Martin Brundle believes the cancellation of FP1 after eight minutes in Las Vegas is “not a good look” for Formula 1, but believes the weekend could still be “incredible” when the racing does get going.
Carlos Sainz drove over a manhole cover and the suction created from underneath his Ferrari pulled it away from the ground, causing huge damage under his car and prompting massive changes to his car.
The remainder of FP1 was cancelled and FP2 was heftily delayed, leaving fans waiting for hours in the night to see meaningful practice action on Formula 1’s return to Las Vegas, after a much anticipated build-up.
Las Vegas false start ‘not a good look’
Ferrari team principal Fred Vasseur was left spitting feathers at seeing Sainz having to have extensive repairs made to his car, with effectively a full chassis change needing to be made to account for the damage.
Following a lengthy opening ceremony on Wednesday night to announce the sport’s return and the upheaval of taking over huge portions of the city to construct the circuit, former F1 driver Brundle hopes for a swift solution.
“It’s not a good look, is it?” Brundle said on Sky Sports News when responding to the early stoppage of FP1.
“And we had Max [Verstappen] and other drivers moaning about the hype and the show yesterday, so there’s been a lot of sort of negative publicity really, unfortunately.
“But providing they can get that sorted out, I think the place is going to look incredible for the race.
“I think the racing should be good. The track is never going to be an all-time classic track, I think it could be an all-time classic venue, but only if we get on the racetrack.”
The FIA have been hard at work trying to make the track safe to run with around 30 manhole covers predicted to have been seen to around the circuit over the past few hours.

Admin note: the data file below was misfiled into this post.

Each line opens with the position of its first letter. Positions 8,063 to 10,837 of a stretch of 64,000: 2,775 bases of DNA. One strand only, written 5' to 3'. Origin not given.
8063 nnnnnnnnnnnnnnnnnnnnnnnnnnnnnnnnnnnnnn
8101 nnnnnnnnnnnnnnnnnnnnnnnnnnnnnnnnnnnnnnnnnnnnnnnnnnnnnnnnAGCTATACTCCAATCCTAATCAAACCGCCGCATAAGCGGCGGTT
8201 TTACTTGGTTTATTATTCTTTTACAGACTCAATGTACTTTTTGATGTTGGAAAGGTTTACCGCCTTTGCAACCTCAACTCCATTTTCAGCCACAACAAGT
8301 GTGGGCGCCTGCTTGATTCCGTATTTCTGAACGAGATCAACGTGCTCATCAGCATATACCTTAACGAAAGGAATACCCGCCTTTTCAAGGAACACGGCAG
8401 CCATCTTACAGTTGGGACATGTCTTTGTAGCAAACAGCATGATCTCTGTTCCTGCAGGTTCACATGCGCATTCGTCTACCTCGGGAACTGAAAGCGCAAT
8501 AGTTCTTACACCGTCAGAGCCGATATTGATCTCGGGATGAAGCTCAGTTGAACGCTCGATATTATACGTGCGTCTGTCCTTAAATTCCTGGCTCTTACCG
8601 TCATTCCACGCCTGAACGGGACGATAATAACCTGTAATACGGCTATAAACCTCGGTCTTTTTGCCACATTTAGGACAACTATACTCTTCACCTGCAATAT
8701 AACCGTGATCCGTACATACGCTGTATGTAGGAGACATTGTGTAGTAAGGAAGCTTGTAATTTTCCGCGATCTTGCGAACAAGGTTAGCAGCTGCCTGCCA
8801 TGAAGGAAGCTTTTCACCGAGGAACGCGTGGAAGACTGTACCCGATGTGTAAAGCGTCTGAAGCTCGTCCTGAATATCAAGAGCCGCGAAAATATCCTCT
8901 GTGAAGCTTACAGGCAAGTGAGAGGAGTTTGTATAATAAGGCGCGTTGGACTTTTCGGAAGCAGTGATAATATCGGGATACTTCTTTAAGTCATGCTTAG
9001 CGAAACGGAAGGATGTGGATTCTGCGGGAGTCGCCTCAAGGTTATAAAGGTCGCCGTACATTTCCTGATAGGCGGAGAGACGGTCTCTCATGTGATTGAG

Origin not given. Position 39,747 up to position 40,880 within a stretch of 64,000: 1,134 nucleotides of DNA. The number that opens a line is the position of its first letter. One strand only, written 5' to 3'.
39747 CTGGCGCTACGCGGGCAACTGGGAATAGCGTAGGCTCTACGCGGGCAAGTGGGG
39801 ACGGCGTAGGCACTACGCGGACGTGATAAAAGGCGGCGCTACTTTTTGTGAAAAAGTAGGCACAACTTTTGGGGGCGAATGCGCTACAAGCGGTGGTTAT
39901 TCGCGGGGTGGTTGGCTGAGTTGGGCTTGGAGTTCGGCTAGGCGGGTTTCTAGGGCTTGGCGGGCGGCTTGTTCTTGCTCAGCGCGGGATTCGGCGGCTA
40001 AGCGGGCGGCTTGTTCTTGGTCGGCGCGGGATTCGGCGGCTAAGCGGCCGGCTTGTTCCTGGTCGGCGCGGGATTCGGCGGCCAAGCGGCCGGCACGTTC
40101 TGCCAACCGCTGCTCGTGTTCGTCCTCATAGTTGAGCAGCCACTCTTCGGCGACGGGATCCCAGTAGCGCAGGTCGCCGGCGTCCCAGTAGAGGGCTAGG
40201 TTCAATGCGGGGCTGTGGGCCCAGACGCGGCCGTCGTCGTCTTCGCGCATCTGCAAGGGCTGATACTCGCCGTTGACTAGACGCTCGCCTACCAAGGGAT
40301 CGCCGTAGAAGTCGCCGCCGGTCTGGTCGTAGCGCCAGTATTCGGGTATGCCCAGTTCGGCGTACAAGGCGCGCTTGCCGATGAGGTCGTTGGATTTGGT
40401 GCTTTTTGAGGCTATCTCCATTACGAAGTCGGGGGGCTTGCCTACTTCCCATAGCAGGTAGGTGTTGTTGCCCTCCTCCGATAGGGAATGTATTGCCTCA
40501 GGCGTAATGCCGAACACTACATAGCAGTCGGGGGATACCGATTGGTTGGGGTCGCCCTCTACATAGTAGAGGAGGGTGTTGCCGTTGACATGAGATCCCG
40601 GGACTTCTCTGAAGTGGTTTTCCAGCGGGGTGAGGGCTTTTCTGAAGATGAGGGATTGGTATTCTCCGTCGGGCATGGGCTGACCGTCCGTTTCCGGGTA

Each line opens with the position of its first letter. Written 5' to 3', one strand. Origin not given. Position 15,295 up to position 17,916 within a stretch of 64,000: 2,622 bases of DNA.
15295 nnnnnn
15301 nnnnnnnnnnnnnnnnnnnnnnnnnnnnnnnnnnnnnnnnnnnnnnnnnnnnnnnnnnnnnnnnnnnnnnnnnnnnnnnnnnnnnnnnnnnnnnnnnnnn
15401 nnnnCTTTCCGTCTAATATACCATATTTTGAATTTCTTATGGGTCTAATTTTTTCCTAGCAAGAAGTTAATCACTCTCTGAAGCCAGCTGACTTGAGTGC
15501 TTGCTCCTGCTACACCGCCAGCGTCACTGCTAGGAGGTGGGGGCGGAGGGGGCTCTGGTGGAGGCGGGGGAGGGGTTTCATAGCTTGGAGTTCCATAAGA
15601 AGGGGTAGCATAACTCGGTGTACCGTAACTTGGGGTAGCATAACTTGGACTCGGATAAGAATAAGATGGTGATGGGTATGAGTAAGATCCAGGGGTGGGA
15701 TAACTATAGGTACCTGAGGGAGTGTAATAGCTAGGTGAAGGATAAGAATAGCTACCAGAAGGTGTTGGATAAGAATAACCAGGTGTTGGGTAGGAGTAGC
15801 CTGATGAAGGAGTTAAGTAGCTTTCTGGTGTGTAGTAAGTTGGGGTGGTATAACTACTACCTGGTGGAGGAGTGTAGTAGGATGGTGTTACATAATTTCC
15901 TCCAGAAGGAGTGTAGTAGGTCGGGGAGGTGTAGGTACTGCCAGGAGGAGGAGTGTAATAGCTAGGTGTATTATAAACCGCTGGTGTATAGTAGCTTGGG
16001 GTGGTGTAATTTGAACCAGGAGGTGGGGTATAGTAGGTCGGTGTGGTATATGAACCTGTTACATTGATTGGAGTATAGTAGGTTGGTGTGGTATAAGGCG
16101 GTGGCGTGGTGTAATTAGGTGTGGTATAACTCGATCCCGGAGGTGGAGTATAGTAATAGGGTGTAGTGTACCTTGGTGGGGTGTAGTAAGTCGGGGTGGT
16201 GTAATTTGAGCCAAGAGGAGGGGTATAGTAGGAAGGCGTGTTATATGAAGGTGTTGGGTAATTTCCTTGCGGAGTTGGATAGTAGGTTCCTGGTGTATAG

Having been worked on, Formula 1 confirmed that FP2 would in fact go ahead after a lengthy two-hour delay, which would be extended to a 90-minute session that would finish at 3.30am local time.
Brundle said it would be “impressive” if the authorities could get the track ready to run again, but acknowledged that while it is not a new problem in Formula 1, it remains a “massive issue.”
“It’s particularly difficult here because it’s the Las Vegas Strip, which they want to keep opening every opportunity as well to help the local traffic, so it’s a living road we’re talking about, not just a piece of racetrack,” Brundle explained.
“We have been here many times before with manhole covers on street circuits and drains on circuits like Sepang in Malaysia, over in China, Jenson Button in Monaco.
“Esteban Ocon is also having a new chassis in his Alpine and they can’t let this happen again.
“That’ll be quite an impressive job to say ‘that’s good to go’.
“Now, we used to have a regulation that before you had a Grand Prix, you had to have had another significant race meeting beforehand to check the systems out, check the track out, but that fell away and in the lockdown when we had all those pop-up races, that wasn’t going to happen there either.
“So yeah, it’s a massive issue compounded by the fact of where we are and how new this all is.”